[Guides] Blood StoneA little-appreciated gem that was one of the last efforts from the talented team at Bizarre Creations.
[Guides] Afro SamuraiA relatively short game still manages to offer challenging roadblocks along the way. And so there is a guide...
In some ways it feels like the best Disgaea game to date, but the Devil is in the details...
If you'd ever like to challenge yourself, try to write a comprehensive review for a Disgaea game and spend less than 1000 words in the effort. It can be done, as I and others have proven, but it's quite difficult. You have to gloss over stuff. You have to gloss over so. Much. Stuff.
Fans of the Disgaea series know about all that stuff, though. They've probably played most or all of the previous games in the series--as I have--and really they just want to know what makes this latest trip to the Netherworld so special. I think many of them are just looking for an excuse to return to that world, because let's face it: the Netherworld rocks!
The good but not great game I was playing when my backwards-compatible PS3 called it quits.
As I was spending a few last minutes goofing around with Kingdom Hearts HD 1.5 ReMIX before sitting down to write my review, my PlayStation 3 unexpectedly powered down and left me staring at a blank television screen.
"That's not good," I said to myself. "That's not good at all."
I was playing on my trusty old 60GB system because my newer 500GB unit--which I had recently purchased to serve as an eventual replacement for the backwards-compatible model--was being sent out to Sony a second time for in-warranty repairs.
No rhythm game fanatic should miss the opportunity to dive into the Project DIVA F world.
There seem to be two sorts of people in the world: those who dig the Vocaloid characters that play a starring role in Hatsune Miku: Project DIVA F on PlayStation 3, and those who really hate them. I haven't found a lot of people who fall anywhere in the middle of those two extremes.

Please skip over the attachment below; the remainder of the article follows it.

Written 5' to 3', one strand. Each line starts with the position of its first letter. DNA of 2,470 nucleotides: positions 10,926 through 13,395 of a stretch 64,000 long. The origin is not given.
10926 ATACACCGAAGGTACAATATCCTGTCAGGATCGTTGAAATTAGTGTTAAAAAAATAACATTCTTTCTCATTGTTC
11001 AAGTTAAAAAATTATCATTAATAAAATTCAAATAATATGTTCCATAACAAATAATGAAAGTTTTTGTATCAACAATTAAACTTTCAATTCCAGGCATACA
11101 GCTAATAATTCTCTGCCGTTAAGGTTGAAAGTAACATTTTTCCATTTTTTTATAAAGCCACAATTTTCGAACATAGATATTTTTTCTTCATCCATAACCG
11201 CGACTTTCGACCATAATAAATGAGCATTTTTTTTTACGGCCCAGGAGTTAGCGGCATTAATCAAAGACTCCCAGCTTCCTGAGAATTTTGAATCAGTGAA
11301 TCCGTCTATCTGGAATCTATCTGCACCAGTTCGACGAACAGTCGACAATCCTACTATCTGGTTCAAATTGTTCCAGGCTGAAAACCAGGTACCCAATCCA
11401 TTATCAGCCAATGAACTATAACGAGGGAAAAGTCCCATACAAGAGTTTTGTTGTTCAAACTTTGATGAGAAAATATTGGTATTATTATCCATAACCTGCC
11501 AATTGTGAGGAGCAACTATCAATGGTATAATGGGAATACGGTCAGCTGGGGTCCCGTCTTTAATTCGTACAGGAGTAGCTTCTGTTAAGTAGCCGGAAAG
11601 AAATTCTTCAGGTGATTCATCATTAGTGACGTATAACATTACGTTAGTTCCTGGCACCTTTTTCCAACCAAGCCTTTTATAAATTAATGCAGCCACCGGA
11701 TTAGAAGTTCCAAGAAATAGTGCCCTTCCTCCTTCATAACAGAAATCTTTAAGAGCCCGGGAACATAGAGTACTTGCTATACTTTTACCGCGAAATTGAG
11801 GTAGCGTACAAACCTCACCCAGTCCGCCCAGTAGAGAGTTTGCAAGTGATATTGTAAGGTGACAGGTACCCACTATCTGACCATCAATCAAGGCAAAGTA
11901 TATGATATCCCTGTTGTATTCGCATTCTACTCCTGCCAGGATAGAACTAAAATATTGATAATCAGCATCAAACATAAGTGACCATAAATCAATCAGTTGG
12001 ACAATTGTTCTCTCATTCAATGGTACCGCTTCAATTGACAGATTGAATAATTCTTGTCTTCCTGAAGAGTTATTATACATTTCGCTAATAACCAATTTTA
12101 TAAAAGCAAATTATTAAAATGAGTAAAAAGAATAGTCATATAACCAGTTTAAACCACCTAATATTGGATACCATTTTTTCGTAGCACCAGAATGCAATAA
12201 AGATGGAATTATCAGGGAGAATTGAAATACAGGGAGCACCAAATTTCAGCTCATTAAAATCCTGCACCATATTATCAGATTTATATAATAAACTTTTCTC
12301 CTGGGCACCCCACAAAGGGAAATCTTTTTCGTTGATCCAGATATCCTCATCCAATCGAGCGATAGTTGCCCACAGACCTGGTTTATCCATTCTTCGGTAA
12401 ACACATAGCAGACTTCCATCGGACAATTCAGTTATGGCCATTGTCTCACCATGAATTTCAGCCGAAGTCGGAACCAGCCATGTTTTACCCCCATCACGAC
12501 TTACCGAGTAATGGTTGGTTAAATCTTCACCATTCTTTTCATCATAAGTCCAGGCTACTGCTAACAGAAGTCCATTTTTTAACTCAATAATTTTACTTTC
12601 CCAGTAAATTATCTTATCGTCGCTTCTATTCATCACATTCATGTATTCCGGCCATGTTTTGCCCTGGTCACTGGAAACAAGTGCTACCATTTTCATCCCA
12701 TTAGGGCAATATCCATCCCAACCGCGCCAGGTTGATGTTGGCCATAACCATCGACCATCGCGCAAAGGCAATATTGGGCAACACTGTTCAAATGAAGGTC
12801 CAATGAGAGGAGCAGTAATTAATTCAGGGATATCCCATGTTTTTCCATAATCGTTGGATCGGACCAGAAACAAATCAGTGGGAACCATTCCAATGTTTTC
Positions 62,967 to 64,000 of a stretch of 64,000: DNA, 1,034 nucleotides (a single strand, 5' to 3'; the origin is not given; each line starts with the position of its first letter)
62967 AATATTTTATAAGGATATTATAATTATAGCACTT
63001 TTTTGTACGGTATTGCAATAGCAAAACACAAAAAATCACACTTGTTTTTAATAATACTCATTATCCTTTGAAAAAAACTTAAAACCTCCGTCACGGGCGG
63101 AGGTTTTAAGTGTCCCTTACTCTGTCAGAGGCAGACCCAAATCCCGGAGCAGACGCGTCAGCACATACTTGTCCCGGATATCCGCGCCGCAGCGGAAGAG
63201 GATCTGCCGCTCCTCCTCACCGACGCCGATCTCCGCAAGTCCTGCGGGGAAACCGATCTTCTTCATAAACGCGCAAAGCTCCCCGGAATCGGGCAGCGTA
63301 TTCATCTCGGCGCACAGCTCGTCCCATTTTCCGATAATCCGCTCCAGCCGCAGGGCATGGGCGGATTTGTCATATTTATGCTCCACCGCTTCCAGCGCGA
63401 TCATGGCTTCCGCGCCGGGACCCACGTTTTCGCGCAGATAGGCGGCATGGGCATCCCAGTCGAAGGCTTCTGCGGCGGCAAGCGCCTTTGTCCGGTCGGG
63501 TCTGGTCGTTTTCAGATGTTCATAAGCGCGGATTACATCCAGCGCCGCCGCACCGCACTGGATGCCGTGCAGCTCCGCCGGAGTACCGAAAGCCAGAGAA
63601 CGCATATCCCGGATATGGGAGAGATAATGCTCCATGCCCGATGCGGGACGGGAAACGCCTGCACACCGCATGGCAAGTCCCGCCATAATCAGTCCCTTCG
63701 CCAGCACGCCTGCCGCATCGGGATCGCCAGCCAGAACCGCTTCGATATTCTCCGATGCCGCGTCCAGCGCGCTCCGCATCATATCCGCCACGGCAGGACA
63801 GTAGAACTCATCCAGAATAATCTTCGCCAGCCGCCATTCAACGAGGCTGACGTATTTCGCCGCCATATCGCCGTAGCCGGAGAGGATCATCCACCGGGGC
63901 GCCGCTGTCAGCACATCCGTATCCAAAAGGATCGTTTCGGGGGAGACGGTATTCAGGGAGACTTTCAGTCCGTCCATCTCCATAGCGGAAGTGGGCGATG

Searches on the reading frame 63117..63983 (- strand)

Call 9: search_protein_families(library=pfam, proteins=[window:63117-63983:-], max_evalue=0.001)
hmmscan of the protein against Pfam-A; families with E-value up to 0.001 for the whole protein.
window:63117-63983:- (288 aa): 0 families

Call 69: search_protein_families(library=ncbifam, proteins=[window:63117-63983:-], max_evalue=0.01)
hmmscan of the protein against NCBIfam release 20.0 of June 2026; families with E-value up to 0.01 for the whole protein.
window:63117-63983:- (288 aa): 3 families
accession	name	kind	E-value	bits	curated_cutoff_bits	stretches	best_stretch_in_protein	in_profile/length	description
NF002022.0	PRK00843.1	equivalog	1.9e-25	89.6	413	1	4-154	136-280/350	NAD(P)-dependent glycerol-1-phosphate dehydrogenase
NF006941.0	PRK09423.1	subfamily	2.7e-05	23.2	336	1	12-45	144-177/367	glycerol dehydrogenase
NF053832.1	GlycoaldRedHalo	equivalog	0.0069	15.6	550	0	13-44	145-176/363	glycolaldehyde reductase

Myself, I thought the Vocaloids were quite charming. I also thought the game in which they appear is a real treat. SEGA didn't have to take a chance localizing such a title, but I'm glad it did because there's not a lot else like it available in North America. Typically, you'd have to resort to an import shop.
Not as touching a game as the title perhaps suggests, but still good fun.
What exactly is a Katamari? I've played through a number of games in the series at this point, and I'm still not sure. Neither are other gamers, it would seem.
"I didn't even read the review," one reader wrote in the comments area at the bottom of my Touch My Katamari review at GameSpot. "I just came here for the comments."
Normally, such a comment would irritate me because it amounts to someone ignoring those words I labored over and rubbing my face in it, but in this case I get where that reader is coming from. The title of the game is funny, and that was surely the whole point.
                                                            
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